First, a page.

We May Be Done with COVID-19, But it May Not Be Done with Us

COVID-19 United States

At the beginning of April, the COVID-19 pandemic appeared to have plateaued. Now, public health officials are seeing a notable rise in cases and expressing concerns over yet more subvariants of the SARS-CoV-2 virus. For those stories and more, continue reading.

Moderna Projects Large Supply of Vaccine Against Omicron and Other Variants by Fall

Moderna reports it is preparing a significant supply of its vaccine booster against Omicron and other COVID-19 variants by this fall. In April, the company said its new bivalent COVID-19 vaccine booster shot was more effective against all variants than the original vaccine. It expects initial data on the Omicron-specific vaccine in the second quarter.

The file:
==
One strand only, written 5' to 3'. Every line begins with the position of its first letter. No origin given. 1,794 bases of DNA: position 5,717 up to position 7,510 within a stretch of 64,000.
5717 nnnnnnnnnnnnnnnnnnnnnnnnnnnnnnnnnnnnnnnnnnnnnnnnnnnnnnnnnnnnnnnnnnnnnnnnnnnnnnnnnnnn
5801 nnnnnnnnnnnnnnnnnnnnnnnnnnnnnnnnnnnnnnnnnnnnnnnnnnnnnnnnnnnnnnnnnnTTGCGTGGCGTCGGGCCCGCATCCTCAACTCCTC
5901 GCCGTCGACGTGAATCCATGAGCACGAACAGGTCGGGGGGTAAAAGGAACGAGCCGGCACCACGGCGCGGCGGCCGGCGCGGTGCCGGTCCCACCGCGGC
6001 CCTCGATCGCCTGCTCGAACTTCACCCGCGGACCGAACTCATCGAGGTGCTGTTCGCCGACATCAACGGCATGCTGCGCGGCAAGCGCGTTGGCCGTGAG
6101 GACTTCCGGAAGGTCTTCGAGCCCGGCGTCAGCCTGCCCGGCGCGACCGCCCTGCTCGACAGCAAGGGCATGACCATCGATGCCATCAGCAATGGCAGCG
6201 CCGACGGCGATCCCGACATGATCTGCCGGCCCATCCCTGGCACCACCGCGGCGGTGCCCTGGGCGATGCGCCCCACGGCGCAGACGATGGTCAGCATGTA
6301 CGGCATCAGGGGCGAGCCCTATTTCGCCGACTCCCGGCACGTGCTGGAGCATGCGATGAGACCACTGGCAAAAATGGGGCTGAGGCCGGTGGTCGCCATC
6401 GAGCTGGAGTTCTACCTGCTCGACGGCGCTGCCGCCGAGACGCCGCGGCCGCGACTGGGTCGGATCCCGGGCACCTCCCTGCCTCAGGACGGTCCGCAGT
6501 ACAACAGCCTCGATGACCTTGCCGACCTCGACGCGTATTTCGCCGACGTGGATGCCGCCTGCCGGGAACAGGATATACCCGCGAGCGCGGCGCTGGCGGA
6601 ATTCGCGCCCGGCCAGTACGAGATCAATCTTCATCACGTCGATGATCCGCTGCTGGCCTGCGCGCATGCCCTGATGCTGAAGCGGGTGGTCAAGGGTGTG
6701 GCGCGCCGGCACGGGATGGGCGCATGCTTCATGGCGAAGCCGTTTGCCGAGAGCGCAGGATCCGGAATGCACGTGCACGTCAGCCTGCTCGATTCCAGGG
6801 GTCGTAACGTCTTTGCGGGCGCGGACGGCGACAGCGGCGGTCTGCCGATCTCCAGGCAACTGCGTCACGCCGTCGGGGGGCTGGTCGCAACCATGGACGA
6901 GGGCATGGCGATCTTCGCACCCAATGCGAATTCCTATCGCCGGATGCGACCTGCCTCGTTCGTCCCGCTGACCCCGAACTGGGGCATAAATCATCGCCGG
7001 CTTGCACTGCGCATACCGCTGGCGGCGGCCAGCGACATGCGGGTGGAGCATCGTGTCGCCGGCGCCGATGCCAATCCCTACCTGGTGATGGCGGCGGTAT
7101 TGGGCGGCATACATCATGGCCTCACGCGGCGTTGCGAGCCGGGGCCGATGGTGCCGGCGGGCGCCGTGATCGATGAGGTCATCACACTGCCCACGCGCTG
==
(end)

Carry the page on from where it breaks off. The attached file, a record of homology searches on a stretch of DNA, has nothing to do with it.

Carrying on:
"We're confident by the fall of this year we should have large amounts of that new booster vaccine that will protect against Omicron and other variants," Moderna's Chief Medical Officer Dr. Paul Burton, M.D., Ph.D., said in an interview on CBS's "Face the Nation."

In the same segment, a former member of the Trump administration's White House coronavirus task force, Dr. Deborah Birx, M.D., encouraged the country to increase preparations for a potential COVID-19 surge this summer, pointing to increasing case number in South Africa.

"Each of these surges are about four to six months apart," Birx said of the South African surges. "That tells me that natural immunity wanes enough in the general population after four to six months that a significant surge is going to occur again. And this is what we have to be prepared for in this country."